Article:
Pensions and stuff

I'm collecting here all the pieces I have written on the UK state pension and its problems. What a shambles. Here are my recent posts, in disaster order.


As I explain in these posts, I would be supportive of WASPI if they were only concerned with addressing the blatant injustice of the 2011 acceleration of the pension age rise for women. But they aren't, and what they are actually after is seriously unfair to other groups. So I can't support them. And I don't like the way they and their supporters behave towards people who don't agree with them. 

But the 2011 change IS unfair. Kudos to Mhairi Black of the SNP for getting the 2011 acceleration debated in Parliament, and a very impressive result - 158 to ZERO in favour of rethinking it. 

Here I stand, I can do no other (Position paper on WASPI)

The new State Pension

The new State Pension is an unutterably inadequate response to the pensions timebomb. It enshrines expectations that we already know to be unsustainable, and sets up intergenerational injustice on an unprecedented scale. Not only that, but Treasury penny-pinching makes it unfair to a good many older people, too. It is a disaster. 

Where do we go from here?

My Forbes post at New Year traced the history of the State Pension and explained how we got into our current mess. We are at a turning point. Something radical has to be done, and the new State Pension isn't it. 

Unfortunately the Slog took exception to this piece on the grounds that it didn't support the WASPI argument for restoration of the state pension to 60 for all women born in the 1960s. Since the piece wasn't about WASPI his demolition of it was distinctly odd, but he didn't like me pointing this out. I've included this piece here because it makes the same point that I made in the WASPI position paper. The solution to these cliff edge and entitlement problems is a Universal Basic Income. 

(I'm told the Slog has written another demolition piece. Frankly I can't be bothered to read it.)

I've also written a couple of posts explaining how the NI fund works and why it is inevitably going to end up bankrupt in a few years unless there is radical reform of State Pensions and their funding.

The Fund that isn't a fund
Dangerous assumptions and dodgy maths

In summary:
  • the existing State Pension system is complex, irrational and not fit for purpose, and attempts to tinker with it over the last few years have only made matters worse. 
  • the new State Pension is set fair to be a foul-up on a similar scale to Universal Credit, and the fallout will last for decades. 
Oh, and while I am on the subject of the disaster that is the benefits system - which Universal Credit will make worse - here is my post on the sheer hideousness of benefit sanctions. They deliberately hurt people. And they don't work anyway. This matters, because those people who don't qualify for pensions (including quite a lot who thought they did) have to claim benefits instead. We cannot reform the State Pension without also reforming the benefits system. 

The road to the workhouse

Here is another post, which is a cross-post from another blog. The author happens to be a women's state pensions campaigner, but that is not what this post is about. Her depiction of trying to navigate the DWP system is simultaneously hilarious and harrowing.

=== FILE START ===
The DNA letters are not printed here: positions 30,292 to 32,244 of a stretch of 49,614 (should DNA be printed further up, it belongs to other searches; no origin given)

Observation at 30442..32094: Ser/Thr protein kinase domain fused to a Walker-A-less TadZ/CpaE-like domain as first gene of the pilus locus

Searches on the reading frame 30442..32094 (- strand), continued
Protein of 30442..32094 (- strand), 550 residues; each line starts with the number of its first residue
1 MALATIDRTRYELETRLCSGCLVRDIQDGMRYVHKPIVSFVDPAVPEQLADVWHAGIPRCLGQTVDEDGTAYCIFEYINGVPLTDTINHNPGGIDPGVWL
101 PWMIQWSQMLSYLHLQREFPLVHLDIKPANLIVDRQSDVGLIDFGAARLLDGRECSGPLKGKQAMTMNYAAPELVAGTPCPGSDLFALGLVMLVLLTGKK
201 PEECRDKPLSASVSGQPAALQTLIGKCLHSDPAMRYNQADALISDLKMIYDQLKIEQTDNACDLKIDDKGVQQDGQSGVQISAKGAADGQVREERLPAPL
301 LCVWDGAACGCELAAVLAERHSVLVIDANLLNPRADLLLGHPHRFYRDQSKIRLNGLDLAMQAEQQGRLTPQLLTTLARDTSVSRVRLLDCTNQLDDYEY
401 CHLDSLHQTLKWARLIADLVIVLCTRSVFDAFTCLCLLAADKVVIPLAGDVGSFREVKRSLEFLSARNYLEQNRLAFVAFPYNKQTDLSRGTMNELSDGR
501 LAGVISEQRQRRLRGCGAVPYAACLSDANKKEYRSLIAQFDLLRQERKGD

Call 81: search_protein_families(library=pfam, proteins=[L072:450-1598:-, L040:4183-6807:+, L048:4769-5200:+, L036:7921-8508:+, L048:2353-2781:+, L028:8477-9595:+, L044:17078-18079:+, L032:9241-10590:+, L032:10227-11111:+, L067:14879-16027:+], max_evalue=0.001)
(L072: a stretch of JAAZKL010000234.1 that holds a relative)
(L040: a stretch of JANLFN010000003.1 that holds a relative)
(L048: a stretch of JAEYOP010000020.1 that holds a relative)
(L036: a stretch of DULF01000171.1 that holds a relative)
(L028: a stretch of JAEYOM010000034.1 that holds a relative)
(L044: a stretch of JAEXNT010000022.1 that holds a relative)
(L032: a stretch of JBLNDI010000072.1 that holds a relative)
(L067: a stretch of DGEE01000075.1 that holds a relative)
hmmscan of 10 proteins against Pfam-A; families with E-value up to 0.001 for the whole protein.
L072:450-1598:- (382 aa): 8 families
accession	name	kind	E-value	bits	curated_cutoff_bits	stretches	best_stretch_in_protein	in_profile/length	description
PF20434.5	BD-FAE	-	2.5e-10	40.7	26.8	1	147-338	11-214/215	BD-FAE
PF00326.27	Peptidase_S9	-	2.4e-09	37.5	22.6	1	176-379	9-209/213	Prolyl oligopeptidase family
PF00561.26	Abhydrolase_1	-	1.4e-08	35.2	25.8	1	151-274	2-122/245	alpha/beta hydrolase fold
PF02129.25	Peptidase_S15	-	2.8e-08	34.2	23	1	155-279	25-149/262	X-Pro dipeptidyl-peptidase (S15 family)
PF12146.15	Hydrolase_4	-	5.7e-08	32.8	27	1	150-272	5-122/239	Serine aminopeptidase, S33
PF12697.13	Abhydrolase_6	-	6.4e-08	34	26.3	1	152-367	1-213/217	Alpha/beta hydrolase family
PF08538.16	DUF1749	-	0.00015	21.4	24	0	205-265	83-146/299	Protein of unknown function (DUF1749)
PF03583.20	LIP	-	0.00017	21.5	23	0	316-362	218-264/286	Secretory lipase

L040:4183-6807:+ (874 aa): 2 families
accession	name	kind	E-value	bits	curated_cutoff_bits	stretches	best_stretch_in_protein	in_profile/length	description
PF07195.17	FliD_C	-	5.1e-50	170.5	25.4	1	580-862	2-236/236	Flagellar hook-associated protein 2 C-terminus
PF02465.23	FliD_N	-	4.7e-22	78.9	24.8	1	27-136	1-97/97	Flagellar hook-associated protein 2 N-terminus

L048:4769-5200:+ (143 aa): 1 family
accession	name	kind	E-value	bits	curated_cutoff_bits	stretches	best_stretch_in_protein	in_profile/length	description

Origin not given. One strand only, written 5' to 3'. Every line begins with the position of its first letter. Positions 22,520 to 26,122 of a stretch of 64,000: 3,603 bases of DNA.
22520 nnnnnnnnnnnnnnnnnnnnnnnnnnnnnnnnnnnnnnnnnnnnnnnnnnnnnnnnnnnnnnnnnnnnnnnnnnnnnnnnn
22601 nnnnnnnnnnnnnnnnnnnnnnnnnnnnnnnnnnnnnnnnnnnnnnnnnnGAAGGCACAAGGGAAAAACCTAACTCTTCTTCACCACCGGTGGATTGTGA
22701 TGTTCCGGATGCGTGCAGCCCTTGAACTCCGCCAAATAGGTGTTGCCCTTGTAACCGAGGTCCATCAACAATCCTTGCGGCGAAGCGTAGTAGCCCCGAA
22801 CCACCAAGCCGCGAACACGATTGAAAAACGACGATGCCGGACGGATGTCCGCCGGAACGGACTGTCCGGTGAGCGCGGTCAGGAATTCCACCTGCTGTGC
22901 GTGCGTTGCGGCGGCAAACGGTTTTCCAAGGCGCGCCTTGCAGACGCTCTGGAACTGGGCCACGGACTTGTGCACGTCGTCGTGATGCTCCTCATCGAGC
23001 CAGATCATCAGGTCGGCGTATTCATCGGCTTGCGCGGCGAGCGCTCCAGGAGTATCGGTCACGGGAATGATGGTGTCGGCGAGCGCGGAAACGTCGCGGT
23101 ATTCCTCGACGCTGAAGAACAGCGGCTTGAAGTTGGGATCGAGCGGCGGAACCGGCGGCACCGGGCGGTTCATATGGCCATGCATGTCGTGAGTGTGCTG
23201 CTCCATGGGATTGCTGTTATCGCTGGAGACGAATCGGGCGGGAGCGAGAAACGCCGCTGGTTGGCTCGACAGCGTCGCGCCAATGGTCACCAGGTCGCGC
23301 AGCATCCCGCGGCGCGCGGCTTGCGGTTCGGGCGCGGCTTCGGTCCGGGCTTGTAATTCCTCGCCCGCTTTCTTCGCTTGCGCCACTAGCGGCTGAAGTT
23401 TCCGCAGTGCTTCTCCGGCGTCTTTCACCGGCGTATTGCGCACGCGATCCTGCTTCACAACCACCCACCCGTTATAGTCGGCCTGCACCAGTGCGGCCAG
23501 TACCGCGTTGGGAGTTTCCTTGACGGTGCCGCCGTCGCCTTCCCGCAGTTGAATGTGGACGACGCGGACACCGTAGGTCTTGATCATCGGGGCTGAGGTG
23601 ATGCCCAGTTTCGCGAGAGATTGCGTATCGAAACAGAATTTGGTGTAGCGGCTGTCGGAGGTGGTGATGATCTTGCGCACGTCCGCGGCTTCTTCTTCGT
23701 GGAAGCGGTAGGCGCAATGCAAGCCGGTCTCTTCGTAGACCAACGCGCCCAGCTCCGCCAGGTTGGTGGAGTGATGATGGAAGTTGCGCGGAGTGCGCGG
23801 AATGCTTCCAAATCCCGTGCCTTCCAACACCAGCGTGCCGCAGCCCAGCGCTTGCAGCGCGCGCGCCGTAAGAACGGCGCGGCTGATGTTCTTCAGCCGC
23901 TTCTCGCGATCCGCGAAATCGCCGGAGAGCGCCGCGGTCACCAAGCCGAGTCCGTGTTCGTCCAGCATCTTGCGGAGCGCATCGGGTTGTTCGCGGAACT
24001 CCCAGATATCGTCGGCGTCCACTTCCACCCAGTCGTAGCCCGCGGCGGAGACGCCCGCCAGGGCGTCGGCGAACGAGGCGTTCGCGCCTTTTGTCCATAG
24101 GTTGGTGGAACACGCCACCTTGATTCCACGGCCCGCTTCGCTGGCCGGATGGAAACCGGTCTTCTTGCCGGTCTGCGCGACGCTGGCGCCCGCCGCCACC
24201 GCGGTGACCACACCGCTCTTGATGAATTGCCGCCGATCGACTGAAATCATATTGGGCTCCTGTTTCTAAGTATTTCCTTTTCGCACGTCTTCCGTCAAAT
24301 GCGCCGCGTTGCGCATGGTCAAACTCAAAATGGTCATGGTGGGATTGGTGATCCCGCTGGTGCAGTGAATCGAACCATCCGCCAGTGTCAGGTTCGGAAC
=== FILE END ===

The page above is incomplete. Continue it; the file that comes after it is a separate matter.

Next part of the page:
Kafka at the DWP

Can we please have a comprehensive review of the entire State Pension AND benefits system, with a view to replacing the whole lot with something that actually works?

Intergenerational Unfairness

The reasons for the apparently intractable callousness of the post-war generation towards younger people. 


  1. Hey Frances, just catching up on your blog and am saddened to see another great blogger fall victim to a twitterstorm. Just wanted to say that as an international reader without a vested interest you seem obviously correct on the substance of the issues as well as in the dignity of your presentation.

    Many of my favourite bloggers have been hit by the twitter mob and at this point I feel it's more something you should wear as a badge of honour than a reason for discomfort. Remember the collective action problem: when the many gain a little and the few lose much you can be guaranteed a fight. Please don't allow yourself to be discouraged just because one side is screaming louder than the other.

    Good luck and best wishes!

  2. I'm not much of a twitter user myself but someone I follow retweeted a comment by Frances which in my view did great harm to her credibility as an economist or commentator.

    Clearly now that Francis is writing for Forbes and hopes to win more columnist work she will be "towing the company line" as she tries to win a seat at the big table, like so many economists before her. The lazy article above demonstrates this well.

    Very disappointed in you.

    1. Good grief. You think a single tweet taken out of context is more representative of me than the huge body of work I've done over the last five years, do you?

      For your information, I have written for Forbes for over three years. I have never "toed the company line" and have no intention of doing so. But of course you will no doubt think that this is spin.

      The article above is a summary post bringing together my writing on pensions, none of which is "lazy".

      Very disappointed by this lazy and ill - informed comment.


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